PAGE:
Discussion question 4: What are the big corruption challenges on the 3-year horizon? What might be the priority areas for TI-UK to research in response?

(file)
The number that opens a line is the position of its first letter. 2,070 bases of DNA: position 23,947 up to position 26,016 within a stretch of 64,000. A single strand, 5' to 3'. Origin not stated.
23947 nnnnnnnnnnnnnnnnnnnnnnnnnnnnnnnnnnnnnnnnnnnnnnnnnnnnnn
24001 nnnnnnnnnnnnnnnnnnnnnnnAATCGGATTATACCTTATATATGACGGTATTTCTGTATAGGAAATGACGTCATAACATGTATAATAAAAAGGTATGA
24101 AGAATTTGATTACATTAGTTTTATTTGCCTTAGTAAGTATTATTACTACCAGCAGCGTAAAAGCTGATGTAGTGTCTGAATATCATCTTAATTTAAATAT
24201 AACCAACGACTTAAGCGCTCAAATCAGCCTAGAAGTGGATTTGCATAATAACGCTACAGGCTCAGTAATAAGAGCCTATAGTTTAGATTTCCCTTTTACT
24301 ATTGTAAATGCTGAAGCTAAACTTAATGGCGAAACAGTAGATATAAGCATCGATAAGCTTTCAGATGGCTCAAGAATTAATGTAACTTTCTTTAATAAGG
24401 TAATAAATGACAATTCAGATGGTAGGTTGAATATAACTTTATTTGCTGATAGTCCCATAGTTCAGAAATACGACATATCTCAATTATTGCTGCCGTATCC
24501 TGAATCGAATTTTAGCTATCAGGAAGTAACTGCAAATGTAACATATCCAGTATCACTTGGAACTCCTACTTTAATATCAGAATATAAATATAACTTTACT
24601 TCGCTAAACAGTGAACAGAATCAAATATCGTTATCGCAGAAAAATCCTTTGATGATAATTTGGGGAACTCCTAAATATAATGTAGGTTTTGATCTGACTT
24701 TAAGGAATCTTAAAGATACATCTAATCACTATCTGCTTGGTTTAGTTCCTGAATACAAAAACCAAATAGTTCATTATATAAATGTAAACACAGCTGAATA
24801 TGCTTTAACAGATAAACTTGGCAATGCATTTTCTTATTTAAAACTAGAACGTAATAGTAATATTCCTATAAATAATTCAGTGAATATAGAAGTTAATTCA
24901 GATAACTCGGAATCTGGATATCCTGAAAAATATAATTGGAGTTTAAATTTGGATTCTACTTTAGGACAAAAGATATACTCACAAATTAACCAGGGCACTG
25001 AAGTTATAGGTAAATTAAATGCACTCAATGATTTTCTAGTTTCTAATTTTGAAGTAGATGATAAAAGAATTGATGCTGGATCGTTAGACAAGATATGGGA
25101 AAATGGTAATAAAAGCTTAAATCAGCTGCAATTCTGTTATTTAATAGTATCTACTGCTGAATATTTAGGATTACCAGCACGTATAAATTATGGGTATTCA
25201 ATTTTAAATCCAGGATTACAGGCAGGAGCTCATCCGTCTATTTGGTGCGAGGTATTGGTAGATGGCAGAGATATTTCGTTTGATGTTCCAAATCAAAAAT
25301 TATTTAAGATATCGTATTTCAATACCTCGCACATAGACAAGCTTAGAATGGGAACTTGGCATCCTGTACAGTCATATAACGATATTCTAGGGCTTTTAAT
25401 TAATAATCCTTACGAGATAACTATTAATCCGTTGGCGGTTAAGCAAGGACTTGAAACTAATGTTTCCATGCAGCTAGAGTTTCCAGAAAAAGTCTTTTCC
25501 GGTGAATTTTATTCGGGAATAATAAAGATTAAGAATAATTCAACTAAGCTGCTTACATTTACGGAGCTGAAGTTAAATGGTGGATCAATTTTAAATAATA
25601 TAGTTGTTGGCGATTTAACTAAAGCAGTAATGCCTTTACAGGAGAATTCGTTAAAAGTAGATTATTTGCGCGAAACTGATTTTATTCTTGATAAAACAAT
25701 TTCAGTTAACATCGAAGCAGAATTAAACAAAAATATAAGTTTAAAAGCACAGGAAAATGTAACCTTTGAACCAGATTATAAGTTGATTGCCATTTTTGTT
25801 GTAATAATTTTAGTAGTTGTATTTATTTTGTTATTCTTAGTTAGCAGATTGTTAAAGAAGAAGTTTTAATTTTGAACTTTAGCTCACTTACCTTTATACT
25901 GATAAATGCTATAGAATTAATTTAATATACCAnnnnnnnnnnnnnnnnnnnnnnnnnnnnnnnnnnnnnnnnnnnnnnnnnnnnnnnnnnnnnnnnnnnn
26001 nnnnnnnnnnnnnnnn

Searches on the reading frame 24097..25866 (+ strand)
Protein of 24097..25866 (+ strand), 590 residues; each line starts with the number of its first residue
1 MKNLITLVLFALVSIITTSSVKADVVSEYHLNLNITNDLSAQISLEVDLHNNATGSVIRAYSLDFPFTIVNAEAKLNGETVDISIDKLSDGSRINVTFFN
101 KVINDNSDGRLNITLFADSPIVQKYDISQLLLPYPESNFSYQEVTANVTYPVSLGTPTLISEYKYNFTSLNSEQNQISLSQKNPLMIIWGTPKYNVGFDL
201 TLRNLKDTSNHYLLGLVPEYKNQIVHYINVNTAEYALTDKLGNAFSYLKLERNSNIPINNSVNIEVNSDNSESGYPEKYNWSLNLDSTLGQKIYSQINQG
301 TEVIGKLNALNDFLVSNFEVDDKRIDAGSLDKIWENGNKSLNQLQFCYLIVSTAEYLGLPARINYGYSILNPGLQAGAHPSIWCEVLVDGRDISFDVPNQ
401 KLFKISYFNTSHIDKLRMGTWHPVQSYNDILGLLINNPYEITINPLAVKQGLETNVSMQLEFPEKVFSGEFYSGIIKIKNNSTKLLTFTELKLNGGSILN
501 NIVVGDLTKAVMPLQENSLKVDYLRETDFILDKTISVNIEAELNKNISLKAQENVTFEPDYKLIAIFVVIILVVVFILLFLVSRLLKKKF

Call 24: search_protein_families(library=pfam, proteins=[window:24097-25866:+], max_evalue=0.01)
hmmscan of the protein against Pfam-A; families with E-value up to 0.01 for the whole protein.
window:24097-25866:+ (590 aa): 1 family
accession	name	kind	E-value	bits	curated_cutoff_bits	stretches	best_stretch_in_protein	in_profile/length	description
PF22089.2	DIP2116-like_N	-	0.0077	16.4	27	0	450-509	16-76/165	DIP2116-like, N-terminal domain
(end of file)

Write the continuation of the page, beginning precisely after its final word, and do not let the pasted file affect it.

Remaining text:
3. Advocacy, education and awareness raising Objectives: to achieve changes in policy and behaviour based on sound anti-corruption research; to raise awareness of the impacts of corruption and build a wider support base for TI’s mission. We start from a good position, in that TI has a reputation for being reasonable and nonconfrontational and basing its views on sound research. Without losing this, we will where necessary be more visible and assertive in future. 3.1 Policy-making: turning research into effective advocacy Policy-making is the intermediate stage between research and advocacy. In the past, our policymaking has in part been to be reactive. However, in line with a pro-active research strategy, the strategy for our policy-making will be to set the agenda not solely react to events. 3.2 Strategic approach to advocacy To date, TI-UK’s advocacy has been undertaken on a slightly ad hoc basis. At its best it has been spectacularly successful – notably in the award-winning campaign for the Bribery Act. However, we need to take a more consistent and coordinated approach to make the best use of our contacts and resources and ensure we have better follow through on key advocacy positions. In particular, we need to be better networked in Parliament and government, as many of our proposed policy changes will require support in those quarters. A key part of getting across advocacy messages is meeting the right people and gaining a reputation for being an organisation that is active and influential. Greater networking and higher visibility of TI-UK senior staff will be an institutional priority in future. We will continue to work in coalition with other organisations in order to gain the support of others in fulfilling our mission. Of great importance in setting our advocacy strategy is some basic direction-setting on the issue of people engagement – both because involving the wider public might help form our strategy, and our advocacy might be more effective in certain areas if backed by people power. 3.3 Building a wider support base Background Greater involvement of people in TI’s work is a global priority for the movement, and will also be for TI-UK. Before designing a UK-specific programme, some fundamental questions need to be addressed, including: What are we aiming to achieve through people engagement? How widely are we hoping to engage – thousands or millions? Do we have a target audience? What resources can we allocate to this? How does this rate as a priority compared to other areas of work? What mechanism(s) would we use for people engagement? Options for People Engagement There are several options for how this might happen in the UK, including: Building our membership Developing a separate and wider supporter base Activities in universities and/or business schools Activities in schools A UK ALAC or reporting hotline Greater use of social media and new technologies Use of citizen auditors Regional events Participation in TI-S global campaigns Advertising